The farmers at Mill Creek are on vacation for the winter, but in the spring I hope to get my hands dirty helping out with everything that goes into growing food on this urban farm (which is not far from my house in West Philly). They also do education programming, mostly farm field trips. The farm is on a small plot of land and has a shed made of cob with a green roof, solar panels, a composting toilet, mosaic, and grey water collection. Loves it.

(view from the shed's green roof, from the blog Mac&Cheese)

Pennsylvania Horticultural Society - Garden Tenders Training
This is the most exciting thing I'm doing right now. It's a free workshop series for people interested in starting community gardens in and around Philadelphia. Did I mention it's completely free? (I just CANNOT believe that). It consists of 10 three hour classes with guest speakers who teach you how to organize, plant, and sustain a community garden. And each year at the end of the training sessions there are several new gardens that were formed right there in class. After the first class I thought my head would explode with excitement. I've already met several people in class who live in my neighborhood and are interested in starting a new community garden (one of whom already organizes a garden at 47th and Spruce and is inundated with plot requests every day).


So we'll see where all of this takes me. I'm now nannying three and half days a week and the rest of my time is full of volunteering of one form or another. I don't expect to be paid to do anything in my field until April at least, but I'm optimistic. I have a rolodex of over 50 contacts that I have met and/or spoken to on the phone about my interest in environmental ed/urban agriculture and them's good odds, I think.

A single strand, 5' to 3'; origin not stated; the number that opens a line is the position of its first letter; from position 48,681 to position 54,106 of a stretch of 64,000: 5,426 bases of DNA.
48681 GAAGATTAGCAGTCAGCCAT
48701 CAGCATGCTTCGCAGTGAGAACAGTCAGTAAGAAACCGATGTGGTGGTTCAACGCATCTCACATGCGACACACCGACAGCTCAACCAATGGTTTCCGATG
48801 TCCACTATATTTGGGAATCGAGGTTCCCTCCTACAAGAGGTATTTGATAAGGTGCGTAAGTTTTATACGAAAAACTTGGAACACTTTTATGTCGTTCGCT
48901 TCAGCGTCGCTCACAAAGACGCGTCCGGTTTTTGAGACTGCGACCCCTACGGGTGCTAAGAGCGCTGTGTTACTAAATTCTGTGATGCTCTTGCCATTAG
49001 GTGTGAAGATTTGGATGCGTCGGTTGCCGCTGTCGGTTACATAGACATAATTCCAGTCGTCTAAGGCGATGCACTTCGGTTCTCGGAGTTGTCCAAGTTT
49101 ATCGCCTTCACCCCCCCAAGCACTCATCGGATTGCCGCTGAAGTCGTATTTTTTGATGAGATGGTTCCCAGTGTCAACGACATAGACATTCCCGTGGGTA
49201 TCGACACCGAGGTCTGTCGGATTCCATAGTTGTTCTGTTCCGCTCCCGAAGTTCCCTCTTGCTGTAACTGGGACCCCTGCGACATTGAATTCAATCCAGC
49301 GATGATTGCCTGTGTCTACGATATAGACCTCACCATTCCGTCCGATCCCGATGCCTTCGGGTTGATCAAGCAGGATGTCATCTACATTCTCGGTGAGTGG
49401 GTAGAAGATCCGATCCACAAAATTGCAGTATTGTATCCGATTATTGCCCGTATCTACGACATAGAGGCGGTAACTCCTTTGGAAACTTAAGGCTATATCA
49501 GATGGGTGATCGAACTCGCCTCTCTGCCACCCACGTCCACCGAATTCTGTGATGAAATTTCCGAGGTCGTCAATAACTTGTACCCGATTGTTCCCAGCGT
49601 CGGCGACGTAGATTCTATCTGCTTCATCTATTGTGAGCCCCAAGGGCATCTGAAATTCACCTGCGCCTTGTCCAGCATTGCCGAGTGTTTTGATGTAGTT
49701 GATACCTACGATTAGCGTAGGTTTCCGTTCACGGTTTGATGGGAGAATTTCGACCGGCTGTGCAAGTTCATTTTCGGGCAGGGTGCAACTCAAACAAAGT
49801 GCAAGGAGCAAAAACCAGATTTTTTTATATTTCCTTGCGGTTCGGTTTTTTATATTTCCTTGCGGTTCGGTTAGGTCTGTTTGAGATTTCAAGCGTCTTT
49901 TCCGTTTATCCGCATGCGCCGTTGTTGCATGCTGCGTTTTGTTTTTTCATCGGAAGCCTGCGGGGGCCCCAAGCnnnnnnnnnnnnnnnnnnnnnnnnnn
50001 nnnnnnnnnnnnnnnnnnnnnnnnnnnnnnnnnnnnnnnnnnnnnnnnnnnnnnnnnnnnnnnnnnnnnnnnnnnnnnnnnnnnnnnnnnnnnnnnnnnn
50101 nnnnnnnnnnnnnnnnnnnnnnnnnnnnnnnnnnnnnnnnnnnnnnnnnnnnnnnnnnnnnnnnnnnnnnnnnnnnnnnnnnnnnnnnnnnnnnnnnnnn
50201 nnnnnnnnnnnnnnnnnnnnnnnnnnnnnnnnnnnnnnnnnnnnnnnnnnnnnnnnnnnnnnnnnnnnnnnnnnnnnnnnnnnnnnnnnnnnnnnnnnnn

Tuesday, January 27, 2009

Morning Tulips

I started a new nanny job which requires me to be at work at 8:30am. Being me, I have to wake up at 6:30am for this to even be a possibility, which means that I wake up before the sun does. Boo.

But these tulips that I bought at Whole Foods the other day (which, unfortunately, has the best bulk foods section in the city, sorry small neighborhood co-op) are brightening my morning.

(The "YES" was given to me by my fabulous friend Nicole as a going away present. The amazing ikebana vase was given to me by M.)

I managed to stretch them out for a week but they are really looking sad now. I miss my free gerbera daisies.

Sunday, January 25, 2009

Say Hello, Gracie

Distractions abound recently. Last weekend we went to a wedding in New Orleans (gorgeous), coming back just in time for the inauguration. Then on Friday my parents adopted a pup!